As more workplaces moved online to facilitate social distancing, disabled journalists and editors are now reflecting on being forced into freelance work because newsrooms and employers had not been willing to allow them to work remotely.
Kean Brown, a writer with cerebral palsy, was refused remote work for years prior to the pandemic and probed the issue.
‘If remote work is suddenly possible now, why wasn’t it when I applied? Is it because non-disabled people suddenly need to work remotely so they can pay bills and have food to eat and clothes on their back and a roof over their heads? Because, disabled people have always needed those things, too.’
The rapid move to online work, study and cultural life shows that in many cases this type of accessibility for people with disability has always been possible, despite the unfortunate decisions made not to facilitate remote working practices.
Throughout my book I argued that increasing employment of journalists with disability would change the type of representations of disability available in the media. Following Stella Young, I argued that including more journalists with disability could shift the framing of disability beyond inspirational tropes towards nuanced analysis of the ways disability is socially constructed.
In the year prior to COVID-19 there was important disability-focused analysis of a number of issues, for example analysis of the negative effects of moves to ban single-use plastic items, research into the disproportionate impact of climate change on people with disability, and a push for accessible communications such as sign language to be used during natural disasters such as the Australian bushfires.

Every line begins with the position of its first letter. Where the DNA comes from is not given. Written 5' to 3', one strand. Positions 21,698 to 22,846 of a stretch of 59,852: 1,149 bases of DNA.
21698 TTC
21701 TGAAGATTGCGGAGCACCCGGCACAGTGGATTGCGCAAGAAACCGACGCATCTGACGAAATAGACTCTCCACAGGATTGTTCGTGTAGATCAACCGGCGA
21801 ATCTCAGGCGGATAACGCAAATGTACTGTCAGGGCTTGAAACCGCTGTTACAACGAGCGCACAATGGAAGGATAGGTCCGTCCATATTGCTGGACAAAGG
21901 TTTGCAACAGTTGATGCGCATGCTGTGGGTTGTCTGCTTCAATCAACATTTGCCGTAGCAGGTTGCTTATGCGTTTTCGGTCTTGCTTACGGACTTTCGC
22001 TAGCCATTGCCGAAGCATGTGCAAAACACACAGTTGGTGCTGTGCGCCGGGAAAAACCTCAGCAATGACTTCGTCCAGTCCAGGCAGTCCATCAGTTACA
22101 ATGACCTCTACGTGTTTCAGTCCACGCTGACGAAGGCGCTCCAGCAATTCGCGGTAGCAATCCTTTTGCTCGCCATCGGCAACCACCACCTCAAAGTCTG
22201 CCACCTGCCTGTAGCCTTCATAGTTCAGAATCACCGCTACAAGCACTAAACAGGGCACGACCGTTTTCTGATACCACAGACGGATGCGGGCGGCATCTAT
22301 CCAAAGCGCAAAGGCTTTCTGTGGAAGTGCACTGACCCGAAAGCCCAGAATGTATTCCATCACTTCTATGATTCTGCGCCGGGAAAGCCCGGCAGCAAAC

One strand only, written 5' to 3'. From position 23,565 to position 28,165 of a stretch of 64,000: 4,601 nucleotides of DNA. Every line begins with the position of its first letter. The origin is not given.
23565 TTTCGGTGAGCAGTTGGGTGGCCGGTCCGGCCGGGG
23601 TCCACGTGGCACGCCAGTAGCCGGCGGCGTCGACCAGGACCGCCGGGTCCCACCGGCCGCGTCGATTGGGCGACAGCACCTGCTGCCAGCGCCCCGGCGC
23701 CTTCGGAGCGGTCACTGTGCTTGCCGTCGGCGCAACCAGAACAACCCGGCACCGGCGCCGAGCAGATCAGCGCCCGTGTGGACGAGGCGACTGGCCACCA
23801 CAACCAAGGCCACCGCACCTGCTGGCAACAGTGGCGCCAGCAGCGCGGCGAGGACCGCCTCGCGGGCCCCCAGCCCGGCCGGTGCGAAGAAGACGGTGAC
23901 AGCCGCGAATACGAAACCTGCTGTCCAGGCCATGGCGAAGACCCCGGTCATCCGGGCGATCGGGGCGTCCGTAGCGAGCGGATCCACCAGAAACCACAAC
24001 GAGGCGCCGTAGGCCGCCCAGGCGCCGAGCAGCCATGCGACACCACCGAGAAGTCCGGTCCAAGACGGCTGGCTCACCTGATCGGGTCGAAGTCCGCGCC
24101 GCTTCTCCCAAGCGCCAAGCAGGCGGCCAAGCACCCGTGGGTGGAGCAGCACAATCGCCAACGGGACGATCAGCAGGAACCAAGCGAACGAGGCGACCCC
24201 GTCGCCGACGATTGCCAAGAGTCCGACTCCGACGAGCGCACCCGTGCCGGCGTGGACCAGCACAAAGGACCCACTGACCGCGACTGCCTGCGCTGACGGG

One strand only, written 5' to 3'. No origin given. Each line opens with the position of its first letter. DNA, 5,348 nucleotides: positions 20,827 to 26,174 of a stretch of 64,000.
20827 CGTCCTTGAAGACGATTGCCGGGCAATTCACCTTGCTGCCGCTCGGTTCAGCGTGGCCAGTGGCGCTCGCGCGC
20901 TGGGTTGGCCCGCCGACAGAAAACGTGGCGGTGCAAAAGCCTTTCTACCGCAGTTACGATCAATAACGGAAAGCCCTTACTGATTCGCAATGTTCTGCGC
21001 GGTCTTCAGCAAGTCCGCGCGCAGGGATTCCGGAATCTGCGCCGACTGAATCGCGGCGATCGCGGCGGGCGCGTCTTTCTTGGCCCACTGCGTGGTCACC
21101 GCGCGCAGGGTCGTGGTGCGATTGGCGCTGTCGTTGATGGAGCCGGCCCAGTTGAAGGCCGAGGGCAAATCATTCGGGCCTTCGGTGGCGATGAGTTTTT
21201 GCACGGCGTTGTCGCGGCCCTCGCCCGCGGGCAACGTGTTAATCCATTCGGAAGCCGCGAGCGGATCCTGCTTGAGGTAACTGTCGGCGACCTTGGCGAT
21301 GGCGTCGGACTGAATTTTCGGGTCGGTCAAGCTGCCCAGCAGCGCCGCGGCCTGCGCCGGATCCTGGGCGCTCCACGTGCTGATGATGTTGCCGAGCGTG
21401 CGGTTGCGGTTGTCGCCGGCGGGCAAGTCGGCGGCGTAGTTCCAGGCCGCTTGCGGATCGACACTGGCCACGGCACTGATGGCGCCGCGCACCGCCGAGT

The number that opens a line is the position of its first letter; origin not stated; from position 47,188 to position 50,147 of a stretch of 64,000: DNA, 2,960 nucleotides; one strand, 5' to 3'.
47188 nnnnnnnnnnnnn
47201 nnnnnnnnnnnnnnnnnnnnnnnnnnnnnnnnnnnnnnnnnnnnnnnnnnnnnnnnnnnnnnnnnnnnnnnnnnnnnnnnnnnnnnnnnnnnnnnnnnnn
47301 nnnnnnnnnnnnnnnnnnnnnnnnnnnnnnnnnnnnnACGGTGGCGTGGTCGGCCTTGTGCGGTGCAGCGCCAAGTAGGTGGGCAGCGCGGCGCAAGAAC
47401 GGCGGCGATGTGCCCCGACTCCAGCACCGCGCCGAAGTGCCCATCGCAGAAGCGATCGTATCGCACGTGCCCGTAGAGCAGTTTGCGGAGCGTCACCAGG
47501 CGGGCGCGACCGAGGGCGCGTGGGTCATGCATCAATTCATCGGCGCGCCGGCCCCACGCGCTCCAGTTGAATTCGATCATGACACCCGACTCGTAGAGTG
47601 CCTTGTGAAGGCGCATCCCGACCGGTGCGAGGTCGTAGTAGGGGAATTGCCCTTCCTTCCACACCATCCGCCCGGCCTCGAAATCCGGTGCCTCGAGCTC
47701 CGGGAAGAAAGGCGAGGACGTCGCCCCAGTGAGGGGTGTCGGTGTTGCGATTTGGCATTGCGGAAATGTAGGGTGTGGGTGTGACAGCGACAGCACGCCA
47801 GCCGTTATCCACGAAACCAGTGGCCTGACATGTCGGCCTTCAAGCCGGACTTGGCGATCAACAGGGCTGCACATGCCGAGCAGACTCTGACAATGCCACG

However, efforts to address these issues remained niche concerns. As Amy Meng, a journalist with an invisible disability, wrote for Buzzfeed, different rules apply when when people with and without disability require similar adaptations.
‘The perception is accommodations like online instruction, paying for sick leave, and single-use products have been deemed too difficult, or not worthwhile, to provide to the disability community — but organizations are willing and able to provide now that the health of able-bodied people is at stake.’
While my friend Laura is now experiencing a more inclusive digital world, she worries the coronavirus lockdown might turn out to be a terrible exercise in disability simulation where able-bodied people are encouraged to imagine how awful life is for people with disability and then go straight back to their normal lives.
Hopefully this is not the case, with new research by professional networking platform Linkedin suggesting remote work at least will become the new normal.
As the importance of accommodations related to remote work, study and cultural life become more recognised by the general population, and awareness of the importance of accessible communications and single-use items grows, we cannot forget the ongoing needs of the disability community once the quarantine ends.